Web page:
The most natural thing in the world is to believe that your obstacles are what hold you back from accomplishing your goals and creating what you desire.
But is that really true? Ancient philosophy of stoicism teaches us that your struggles are actually the key to your destiny – that your obstacles are actually opportunities waiting in disguise. In this episode, Heather shares some raw and real stories from her childhood her family’s past to help you turn your trials into triumph by realizing that what you believe to be your struggles are really your greatest strengths waiting to be born.
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Welcome to the Everyday Intuitive Podcast. I’m your host, Heather Alice Shea, intuitive life coach trainer, status quo shaker, and founder of Atmana Coaching Academy. Listen in each week to break up with your comfort zone, claim yourself confidence, and radically embrace your role as an intuitive healer, mentor, and sought-after coach. Let’s get within and get after it.
Today, we are talking all about how to shift your struggle into your greatest strength. The most natural thing in the world is for us to believe that our obstacles are in our lives to serve the really painful and annoying purpose of holding us back from accomplishing what it is we really want to create and do in our lives.
And today I wanna question. I wanna really open up the floor to question here whether or not that’s actually true. What if that isn’t true for you? There’s an ancient philosophy called stoicism, which teaches us that our struggles are actually the key to our destiny. They, the ancient Stoics believed that obstacles were actually signposts in our life asking us to change direction, in a way, that’s more informative and more true to the path that our soul actually wants to walk through life.
So from that perspective, our obstacles are really our greatest opportunities waiting in disguise. And so today I want to challenge whether or not our obstacles are actually even obstacles because I really do believe that they are our greatest strengths waiting to be born.
And so to encapsulate this, I am going to do something pretty crazy and vulnerable for me to do. I’m gonna share a story from my father’s personal journal. And as you listen into this podcast over the time as I release episodes, trust me, you’re gonna be hearing a lot about my father.
He and I, we’re very, very close. He passed away 13 years ago. There was ever two human beings born as soulmates. That was me and my dad were like the same person, just incarnated into two different bodies. So I don’t think I have, I don’t know, maybe six hours of my life put together where he isn’t on my mind or that I don’t feel something of his legacy in my life.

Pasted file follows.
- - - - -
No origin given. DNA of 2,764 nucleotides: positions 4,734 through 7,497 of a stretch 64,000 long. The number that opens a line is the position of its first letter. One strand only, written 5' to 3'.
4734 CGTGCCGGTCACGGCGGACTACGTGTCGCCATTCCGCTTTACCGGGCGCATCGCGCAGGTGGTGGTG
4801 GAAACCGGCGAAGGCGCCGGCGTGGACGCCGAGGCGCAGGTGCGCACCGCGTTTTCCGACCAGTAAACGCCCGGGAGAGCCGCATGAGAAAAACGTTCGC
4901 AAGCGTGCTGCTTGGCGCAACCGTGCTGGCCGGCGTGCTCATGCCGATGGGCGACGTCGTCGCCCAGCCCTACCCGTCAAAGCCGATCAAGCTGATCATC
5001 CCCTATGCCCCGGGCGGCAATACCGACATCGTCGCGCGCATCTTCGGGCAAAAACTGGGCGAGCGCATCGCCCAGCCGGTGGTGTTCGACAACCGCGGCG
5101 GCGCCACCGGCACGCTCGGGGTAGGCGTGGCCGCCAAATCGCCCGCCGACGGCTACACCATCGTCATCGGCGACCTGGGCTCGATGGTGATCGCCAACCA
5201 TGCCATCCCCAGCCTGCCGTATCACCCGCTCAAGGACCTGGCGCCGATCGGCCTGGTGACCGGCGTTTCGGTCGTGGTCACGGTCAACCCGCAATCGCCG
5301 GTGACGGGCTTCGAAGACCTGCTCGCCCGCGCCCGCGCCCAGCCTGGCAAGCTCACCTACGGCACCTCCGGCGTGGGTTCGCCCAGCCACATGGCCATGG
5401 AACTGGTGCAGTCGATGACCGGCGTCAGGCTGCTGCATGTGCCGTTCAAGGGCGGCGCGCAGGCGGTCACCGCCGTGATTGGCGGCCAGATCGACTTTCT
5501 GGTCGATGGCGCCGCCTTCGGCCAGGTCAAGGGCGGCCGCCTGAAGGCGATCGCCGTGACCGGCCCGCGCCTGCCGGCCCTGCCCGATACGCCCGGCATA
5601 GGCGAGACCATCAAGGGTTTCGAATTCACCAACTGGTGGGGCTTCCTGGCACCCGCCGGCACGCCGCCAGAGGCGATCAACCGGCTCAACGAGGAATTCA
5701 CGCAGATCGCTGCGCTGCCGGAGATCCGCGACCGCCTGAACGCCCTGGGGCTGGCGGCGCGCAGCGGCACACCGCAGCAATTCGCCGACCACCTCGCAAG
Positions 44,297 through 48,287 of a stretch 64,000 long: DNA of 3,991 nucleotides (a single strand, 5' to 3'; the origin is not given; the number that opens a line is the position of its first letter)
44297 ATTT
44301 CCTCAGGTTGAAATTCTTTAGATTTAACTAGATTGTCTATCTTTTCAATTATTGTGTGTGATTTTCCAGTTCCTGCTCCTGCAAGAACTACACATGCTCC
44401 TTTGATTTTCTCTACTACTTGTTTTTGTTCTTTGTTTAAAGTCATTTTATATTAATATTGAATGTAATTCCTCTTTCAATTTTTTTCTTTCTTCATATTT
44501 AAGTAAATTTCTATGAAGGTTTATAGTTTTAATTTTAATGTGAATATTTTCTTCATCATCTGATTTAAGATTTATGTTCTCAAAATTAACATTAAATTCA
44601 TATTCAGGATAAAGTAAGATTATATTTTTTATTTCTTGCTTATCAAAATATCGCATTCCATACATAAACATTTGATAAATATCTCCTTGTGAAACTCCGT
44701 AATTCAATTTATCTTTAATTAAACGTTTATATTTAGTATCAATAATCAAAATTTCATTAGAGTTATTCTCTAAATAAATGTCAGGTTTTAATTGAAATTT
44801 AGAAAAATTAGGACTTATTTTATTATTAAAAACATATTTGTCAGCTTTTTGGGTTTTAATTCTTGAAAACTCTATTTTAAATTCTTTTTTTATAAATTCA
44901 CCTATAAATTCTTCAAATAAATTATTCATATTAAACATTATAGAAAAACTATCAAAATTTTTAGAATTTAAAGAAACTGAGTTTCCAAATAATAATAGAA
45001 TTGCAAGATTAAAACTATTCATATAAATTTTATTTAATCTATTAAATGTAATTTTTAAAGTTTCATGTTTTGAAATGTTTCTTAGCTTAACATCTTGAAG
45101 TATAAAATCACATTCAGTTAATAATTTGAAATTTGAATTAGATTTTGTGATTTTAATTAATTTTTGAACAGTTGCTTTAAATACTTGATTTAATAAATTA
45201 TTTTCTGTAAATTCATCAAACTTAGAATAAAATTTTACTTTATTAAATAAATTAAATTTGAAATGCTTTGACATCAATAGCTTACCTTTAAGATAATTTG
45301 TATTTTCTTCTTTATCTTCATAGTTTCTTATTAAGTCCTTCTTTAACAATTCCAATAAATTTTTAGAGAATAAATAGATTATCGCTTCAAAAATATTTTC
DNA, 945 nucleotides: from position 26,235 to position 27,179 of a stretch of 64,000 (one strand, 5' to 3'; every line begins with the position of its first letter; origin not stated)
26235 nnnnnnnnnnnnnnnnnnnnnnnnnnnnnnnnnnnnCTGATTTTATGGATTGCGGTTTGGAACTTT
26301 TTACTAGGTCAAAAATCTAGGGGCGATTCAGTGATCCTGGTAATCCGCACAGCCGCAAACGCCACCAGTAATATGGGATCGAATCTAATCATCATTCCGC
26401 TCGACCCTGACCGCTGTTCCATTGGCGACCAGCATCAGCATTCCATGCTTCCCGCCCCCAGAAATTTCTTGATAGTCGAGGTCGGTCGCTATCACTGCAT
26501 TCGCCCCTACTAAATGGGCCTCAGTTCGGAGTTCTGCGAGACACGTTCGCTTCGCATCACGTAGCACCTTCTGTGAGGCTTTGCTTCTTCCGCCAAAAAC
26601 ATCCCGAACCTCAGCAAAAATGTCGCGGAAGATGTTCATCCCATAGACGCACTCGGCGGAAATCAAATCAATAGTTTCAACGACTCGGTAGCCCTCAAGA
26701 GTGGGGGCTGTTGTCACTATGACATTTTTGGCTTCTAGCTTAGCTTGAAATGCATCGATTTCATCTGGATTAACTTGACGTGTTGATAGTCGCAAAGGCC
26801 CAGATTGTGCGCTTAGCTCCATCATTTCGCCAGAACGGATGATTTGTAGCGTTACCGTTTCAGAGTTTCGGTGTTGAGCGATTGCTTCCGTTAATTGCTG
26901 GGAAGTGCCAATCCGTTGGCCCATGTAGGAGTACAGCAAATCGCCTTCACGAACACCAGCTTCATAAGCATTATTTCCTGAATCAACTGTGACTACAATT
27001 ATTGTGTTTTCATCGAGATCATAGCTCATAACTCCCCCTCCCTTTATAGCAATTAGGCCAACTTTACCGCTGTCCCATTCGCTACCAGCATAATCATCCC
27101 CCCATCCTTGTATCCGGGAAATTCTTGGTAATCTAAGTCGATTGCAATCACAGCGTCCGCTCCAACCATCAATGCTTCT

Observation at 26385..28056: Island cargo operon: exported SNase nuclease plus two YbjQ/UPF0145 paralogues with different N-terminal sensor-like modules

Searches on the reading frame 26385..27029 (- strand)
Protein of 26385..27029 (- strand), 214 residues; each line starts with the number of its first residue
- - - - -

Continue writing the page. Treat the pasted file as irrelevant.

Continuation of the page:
So I think it’s only natural that I share him and his life with you. So give you a little bit of backstory before I read this story, he wrote about his childhood. My dad grew up in a little town called Cedar Key, off of the Gulf coast of Florida, and he grew up super, super, super poor. I don’t even think this, he had a pair of shoes, until he was maybe in the third grade.
Before he passed away my aunt, his sister gave me pictures, all of the pictures from his childhood. And I was shocked to see in his class pictures in school, that he didn’t wear shoes to school. That really none of the kids did. It was a very poor, just, you know, fishing town. Everybody lived off the land. You were, talk about one with nature.
You didn’t grow it or kill it. You didn’t eat . So, he had a very, very rough life in that way. And I think learned was put in situations. When he was young that were, were, was certainly him in over his head. And so I think the story that I’m about to read you illustrates that really well. So this is called the story of the jumpers by William Wesley Booth.
As a small boy, my father would allow me to go fishing with him. We had a large boat from which we worked and we used to sleep on it during the changing of the tides to get out of the bad weather. And behind it, we pulled skiffs or small boats with our net, saw them to go out for the strike. And when we found a school of fish, we would drop the anchor, kill the engine and tie the skiffs to go out for the strike or to put our nuts around the fish to catch them. And this must be done quickly before the fish could break up or reach deep water. And my job was to make sure that the anchor was thrown clear off the boat while my father untied the smaller boat.